Violence or poverty: the dire choice faced by nearly half a million women

The experiences of nearly half a million women show domestic violence victims face a stark choice when they are considering whether to flee a relationship: violence or poverty.

A new report from researcher and writer Anne Summers finds that for those who do leave, especially if they have children, the financial situation is precarious and government payments offer little support.

Anne Summers says many single mothers who have escaped domestic violence are living in “policy-induced poverty”.Credit:Jacky Ghossein

Single mothers with children under 18 were three times more likely than the general population to have had violent partners.

The report is based on previously unpublished 2016 data from the Australian Bureau of Statistics that was customised for Summers’ work in a Paul Ramsay Foundation fellowship. Experts say the problem has worsened during the pandemic.

Summer says the data includes “big and frightening numbers” but must prompt action from policymakers to ensure women who left violent situations didn’t end up in poverty.

Of the 311,000 single mothers included in the study, 185,700 (60 per cent) had had a physically violent partner and 220,200 (71 per cent) had been in an emotionally abusive relationship. Three-quarters said the violence was the main reason they left the relationship.

A further 275,000 women were still living with partners who had been or still were abusive.

Almost 90,000 said they had never left but wanted to, with half saying they either didn’t have the money to do so or had nowhere to go.

Many women left their partners several times before making a final break, with financial reasons frequently behind their return. About one in eight spent at least some time sleeping rough, in cars, tents or on the street. Only a quarter were able to take property or assets with them.

The previous government last year started offering up to $5000 in cash and vouchers to people escaping violent relationships, although the two-year trial scheme has had teething problems. The National Women’s Safety Alliance says the payments should be doubled.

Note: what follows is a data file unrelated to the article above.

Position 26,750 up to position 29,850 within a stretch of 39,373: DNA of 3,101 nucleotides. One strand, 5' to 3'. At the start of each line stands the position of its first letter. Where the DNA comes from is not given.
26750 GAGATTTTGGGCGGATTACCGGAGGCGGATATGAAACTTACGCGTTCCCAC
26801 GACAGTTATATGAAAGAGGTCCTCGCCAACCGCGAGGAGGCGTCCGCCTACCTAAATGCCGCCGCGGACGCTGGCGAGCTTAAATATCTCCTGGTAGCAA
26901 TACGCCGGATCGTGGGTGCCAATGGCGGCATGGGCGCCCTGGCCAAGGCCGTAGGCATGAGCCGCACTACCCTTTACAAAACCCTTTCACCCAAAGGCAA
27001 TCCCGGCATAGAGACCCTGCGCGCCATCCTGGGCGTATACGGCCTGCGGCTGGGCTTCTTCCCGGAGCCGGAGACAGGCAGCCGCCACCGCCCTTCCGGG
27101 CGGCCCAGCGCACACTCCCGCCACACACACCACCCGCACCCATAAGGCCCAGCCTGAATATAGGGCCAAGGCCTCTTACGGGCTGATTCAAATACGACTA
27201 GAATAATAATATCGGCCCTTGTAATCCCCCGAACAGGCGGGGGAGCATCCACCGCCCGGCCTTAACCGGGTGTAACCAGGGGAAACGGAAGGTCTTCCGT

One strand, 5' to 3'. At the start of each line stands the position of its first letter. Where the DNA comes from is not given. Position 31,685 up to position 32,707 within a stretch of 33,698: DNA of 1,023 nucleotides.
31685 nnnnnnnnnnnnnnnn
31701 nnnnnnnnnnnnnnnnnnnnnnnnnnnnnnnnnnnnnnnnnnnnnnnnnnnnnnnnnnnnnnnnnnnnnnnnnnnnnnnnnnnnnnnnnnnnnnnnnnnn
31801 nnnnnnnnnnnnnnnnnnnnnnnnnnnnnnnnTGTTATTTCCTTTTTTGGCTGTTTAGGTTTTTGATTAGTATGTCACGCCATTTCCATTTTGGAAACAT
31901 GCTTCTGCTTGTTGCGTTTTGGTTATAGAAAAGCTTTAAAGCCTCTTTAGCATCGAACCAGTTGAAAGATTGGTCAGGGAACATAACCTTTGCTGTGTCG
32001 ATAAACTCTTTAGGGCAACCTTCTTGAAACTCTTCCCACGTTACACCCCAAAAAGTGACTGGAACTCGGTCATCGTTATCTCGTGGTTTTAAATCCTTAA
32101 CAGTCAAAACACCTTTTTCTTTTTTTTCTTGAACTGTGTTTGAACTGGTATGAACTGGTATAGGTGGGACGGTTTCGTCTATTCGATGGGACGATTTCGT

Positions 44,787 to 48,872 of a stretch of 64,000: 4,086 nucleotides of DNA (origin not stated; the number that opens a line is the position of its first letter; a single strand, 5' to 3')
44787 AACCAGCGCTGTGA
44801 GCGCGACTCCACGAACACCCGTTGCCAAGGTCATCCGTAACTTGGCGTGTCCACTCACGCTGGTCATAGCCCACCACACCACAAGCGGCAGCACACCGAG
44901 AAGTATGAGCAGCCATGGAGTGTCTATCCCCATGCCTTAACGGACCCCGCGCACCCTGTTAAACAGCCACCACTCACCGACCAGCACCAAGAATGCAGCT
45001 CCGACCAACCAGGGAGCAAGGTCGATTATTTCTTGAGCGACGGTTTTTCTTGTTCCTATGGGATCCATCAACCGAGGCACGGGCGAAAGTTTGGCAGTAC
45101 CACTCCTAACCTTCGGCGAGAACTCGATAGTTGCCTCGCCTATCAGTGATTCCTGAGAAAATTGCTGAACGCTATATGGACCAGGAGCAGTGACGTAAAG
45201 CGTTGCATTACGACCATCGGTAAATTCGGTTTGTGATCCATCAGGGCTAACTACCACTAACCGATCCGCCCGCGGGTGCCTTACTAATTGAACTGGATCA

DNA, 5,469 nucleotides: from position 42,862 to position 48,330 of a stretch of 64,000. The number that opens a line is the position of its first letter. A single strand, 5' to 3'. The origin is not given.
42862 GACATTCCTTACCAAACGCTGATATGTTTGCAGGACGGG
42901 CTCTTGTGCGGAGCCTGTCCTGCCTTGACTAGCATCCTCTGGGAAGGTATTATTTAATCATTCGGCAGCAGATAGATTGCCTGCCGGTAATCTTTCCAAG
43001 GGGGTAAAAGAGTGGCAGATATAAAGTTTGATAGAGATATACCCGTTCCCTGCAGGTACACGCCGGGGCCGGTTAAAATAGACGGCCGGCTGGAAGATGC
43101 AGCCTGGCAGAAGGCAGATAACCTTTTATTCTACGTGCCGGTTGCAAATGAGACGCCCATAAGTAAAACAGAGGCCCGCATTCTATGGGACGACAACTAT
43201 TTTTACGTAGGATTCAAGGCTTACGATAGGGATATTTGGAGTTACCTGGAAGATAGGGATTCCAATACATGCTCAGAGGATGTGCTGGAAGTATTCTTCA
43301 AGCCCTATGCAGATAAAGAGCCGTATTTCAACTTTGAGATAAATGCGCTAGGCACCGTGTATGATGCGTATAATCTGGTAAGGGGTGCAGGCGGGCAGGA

Those who had left with their children were considerably worse off financially than when they were with their partners, worse off than other women remaining with a violent partner and worse off than single mothers who had never had a violent partner.

“It is a devastating picture,” Summers said.

Half of the single mothers who had been victims of violence said government payments were their main form of income, although 60 per cent of them were employed.

Summers has labelled the situation “policy-induced poverty”, particularly the rules that push single parents from the $880 fortnightly parenting payment onto the $691 Jobseeker rate when their youngest child turns eight.

“Rather than providing security or even much of a safety net for single mothers, the system creates, and then perpetuates, poverty and disadvantage,” she said.

“We are spending millions of dollars each year on prevention and awareness campaigns, urging women to leave violent partners, but condemning far too many women to life on the edge of a financial cliff if they are brave enough to leave.”

Single mothers were the least likely demographic to say they could quickly raise $2000 to respond to an emergency. They were also far more likely to have had cash -flow problems, such as not being able to pay bills or car registration on time or having to seek financial help from family, friends or charity.

An analysis of other data by Australian National University economists Bruce Chapman and Matt Taylor found that before leaving their partner, mothers who experienced violence had roughly the same income as those in non-violent relationships.

But after leaving, those victim-survivors had a much larger drop in their income – on average falling from $54,648 to $35,921 a year.

Social Services Minister Amanda Rishworth said the welfare system should be considered in the broader context of support available to women to leave violent relationships and start recovery and healing.

“The government understands that parents face challenges in combining employment and family responsibilities when children are young, particularly single parents,” she said.

“As children get older and attend school, most parents find they can increase their level of employment and reduce their need to rely on income support.”

Summers recommends allowing single parents to stay on the higher parenting payment until their youngest child turns 16, and increasing those payments to match the single aged pension rate. She also says the government should abolish mutual obligations for single parents with young children and collect better data about the connection between domestic violence and single parenthood.

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